Domtar Corporation (UFS)

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Domtar Corp. (UFS)

Q1 2009 Earnings Call

May 01, 2009 10:00 AM ET


Pascal Bossé - Director, Investor Relations

John D. Williams - President and Chief Executive Officer

Daniel Buron - Senior Vice-President and Chief Financial Officer

Richard L. Thomas - Senior Vice-President, Sales and Marketing

Michael Edwards - Senior Vice-President, Pulp and Paper Manufacturing


George Staphos - Bank of America/ Merrill Lynch

Mark Connelly - Sterne Agee

Rick Skidmore - Goldman Sachs

Mark Wilde - Deutsche Bank

Claudia Shank Hueston - JPMorgan

Chip Dillon - Credit Suisse

Stephen Atkinson - BMO Capital Markets

Steven Chercover - D.A. Davidson

Jonathan Lethbridge - CIBC World Markets

Dax Vlassis - Gates Capital Management

Paul Quinn - RBC Capital Markets



Good day, ladies and gentlemen, and welcome to Domtar's First Quarter 2009 Financial Results Conference Call. At this time, all participants are in a listen-only mode. Following the presentation, we will conduct a question-and-answer session. (Operator Instructions).

As a reminder, note that this conference is being recorded today May 1, 2009. At this time, I would like to turn the meeting over to Mr. Pascal Bossé. Please go ahead, sir.

Pascal Bossé

Thank you, Silvia, and good morning, everyone and welcome to our first quarter 2009 earnings call. Joining me today are President and CEO, John Williams, and Chief Financial Officer, Daniel Buron.

Management will begin with formal remarks, after which we'll take questions. During the call, references will be made to supporting slides, and you can find this presentation in the Investors section of the website.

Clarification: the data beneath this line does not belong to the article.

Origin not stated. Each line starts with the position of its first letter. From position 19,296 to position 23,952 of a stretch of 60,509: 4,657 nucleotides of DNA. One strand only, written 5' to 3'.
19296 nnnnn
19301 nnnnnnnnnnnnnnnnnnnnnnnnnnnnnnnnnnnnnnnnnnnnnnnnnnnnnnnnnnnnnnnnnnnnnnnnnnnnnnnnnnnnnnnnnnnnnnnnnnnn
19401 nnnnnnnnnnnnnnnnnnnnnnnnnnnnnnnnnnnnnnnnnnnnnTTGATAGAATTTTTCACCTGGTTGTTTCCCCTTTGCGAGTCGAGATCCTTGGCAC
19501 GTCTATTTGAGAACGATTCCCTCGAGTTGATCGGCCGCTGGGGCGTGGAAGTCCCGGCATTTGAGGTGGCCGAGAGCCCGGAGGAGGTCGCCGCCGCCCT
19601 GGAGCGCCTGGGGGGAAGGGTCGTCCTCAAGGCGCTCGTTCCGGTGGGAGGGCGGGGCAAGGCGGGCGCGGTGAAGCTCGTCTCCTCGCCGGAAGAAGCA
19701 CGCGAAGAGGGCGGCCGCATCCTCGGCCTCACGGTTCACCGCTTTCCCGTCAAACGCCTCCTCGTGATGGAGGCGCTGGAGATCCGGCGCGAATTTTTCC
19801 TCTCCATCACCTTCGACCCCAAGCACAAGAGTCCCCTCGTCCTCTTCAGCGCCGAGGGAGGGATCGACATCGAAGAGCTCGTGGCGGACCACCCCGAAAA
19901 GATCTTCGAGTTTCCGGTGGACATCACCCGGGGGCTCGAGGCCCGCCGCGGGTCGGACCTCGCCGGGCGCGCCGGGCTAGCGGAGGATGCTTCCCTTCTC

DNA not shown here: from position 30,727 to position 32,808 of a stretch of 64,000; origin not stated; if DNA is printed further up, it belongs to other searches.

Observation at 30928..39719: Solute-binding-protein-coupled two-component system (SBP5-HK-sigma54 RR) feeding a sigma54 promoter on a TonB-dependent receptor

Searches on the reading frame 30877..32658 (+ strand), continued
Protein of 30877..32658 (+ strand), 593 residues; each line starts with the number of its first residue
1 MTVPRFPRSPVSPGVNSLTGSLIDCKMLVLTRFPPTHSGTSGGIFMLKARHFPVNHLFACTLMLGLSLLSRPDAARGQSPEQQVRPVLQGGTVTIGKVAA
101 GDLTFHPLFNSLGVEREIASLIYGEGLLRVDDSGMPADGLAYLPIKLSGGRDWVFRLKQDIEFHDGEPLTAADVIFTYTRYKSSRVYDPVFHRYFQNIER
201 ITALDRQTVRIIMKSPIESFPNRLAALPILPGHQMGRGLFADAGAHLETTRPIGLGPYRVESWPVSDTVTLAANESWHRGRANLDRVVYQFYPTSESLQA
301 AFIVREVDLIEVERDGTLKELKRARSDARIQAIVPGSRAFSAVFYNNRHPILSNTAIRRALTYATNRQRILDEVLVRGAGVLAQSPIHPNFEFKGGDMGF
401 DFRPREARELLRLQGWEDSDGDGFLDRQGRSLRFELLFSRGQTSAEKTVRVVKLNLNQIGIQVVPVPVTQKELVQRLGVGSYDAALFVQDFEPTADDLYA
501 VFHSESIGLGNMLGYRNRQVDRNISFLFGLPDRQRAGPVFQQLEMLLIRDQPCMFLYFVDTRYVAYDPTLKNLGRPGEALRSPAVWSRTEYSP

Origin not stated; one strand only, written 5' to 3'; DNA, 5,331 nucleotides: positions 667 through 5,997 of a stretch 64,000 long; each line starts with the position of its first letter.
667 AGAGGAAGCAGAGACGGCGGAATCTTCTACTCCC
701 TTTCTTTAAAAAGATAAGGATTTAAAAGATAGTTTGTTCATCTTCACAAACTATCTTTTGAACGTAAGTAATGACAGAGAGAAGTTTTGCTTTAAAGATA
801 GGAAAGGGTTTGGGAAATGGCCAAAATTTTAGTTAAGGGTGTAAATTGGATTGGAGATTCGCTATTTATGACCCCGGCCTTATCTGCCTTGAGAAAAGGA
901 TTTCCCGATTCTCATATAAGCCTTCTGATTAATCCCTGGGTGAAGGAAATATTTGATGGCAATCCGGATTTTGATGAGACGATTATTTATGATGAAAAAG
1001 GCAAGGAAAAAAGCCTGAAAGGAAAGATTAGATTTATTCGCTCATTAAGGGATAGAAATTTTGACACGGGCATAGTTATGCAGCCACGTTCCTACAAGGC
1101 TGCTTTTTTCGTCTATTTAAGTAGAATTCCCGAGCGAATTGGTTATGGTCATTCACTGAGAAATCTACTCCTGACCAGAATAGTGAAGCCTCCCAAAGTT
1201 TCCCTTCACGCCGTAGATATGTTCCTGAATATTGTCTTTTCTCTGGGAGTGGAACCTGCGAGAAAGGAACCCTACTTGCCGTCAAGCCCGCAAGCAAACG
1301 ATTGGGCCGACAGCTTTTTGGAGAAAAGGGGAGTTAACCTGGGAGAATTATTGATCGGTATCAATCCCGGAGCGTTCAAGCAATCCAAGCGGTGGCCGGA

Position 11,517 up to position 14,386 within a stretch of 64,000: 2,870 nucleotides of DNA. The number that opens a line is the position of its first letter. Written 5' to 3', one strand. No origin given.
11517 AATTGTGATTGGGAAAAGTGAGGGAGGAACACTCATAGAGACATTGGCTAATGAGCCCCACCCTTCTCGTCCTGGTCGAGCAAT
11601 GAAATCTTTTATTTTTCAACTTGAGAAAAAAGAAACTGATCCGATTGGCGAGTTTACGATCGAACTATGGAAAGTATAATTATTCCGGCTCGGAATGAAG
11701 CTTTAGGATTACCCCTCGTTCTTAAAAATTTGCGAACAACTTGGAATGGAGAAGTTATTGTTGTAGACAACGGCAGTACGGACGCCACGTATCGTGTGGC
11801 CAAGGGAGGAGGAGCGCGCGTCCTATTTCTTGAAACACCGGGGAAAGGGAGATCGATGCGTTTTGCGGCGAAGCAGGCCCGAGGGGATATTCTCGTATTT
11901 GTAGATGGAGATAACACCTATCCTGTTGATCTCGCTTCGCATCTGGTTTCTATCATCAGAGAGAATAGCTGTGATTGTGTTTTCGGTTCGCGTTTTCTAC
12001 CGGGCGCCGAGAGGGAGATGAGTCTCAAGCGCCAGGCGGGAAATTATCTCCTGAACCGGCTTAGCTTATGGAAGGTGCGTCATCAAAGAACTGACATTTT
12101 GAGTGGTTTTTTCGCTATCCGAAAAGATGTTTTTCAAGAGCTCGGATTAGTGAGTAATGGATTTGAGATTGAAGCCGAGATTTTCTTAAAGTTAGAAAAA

As a reminder, all statements made during the call that are not based on historical facts, are forward-looking statements, subject to number of risks and uncertainties. I invite you to review Domtar's filings with the Securities Commissions for a listing of those.

And finally, certain non-U.S. GAAP financial measures will be presented and discussed. And you can find the reconciliation to the closest GAAP measures in the appendix of this morning's release, as well as on our website.

So, with no further adieu, I'll turn the call over to our CEO. John?

John D. Williams

Thank you, Pascal, and good morning to everyone. As we discussed on our February earnings call, the first quarter was shaping up to be just as demanding as the fourth quarter '08. And things turned out to be as challenging as expected.

The recession, both here and abroad, has precipitated demand declines in most of our end use markets, with a severe impact on Domtar's profitability.

However, our people responded well, with a sense of urgency, to act upon three specific areas to quickly improve cash flow generation.

One, reduce discretionary spending. Two, reduce procurement costs. And three, continue the balancing of production with demand.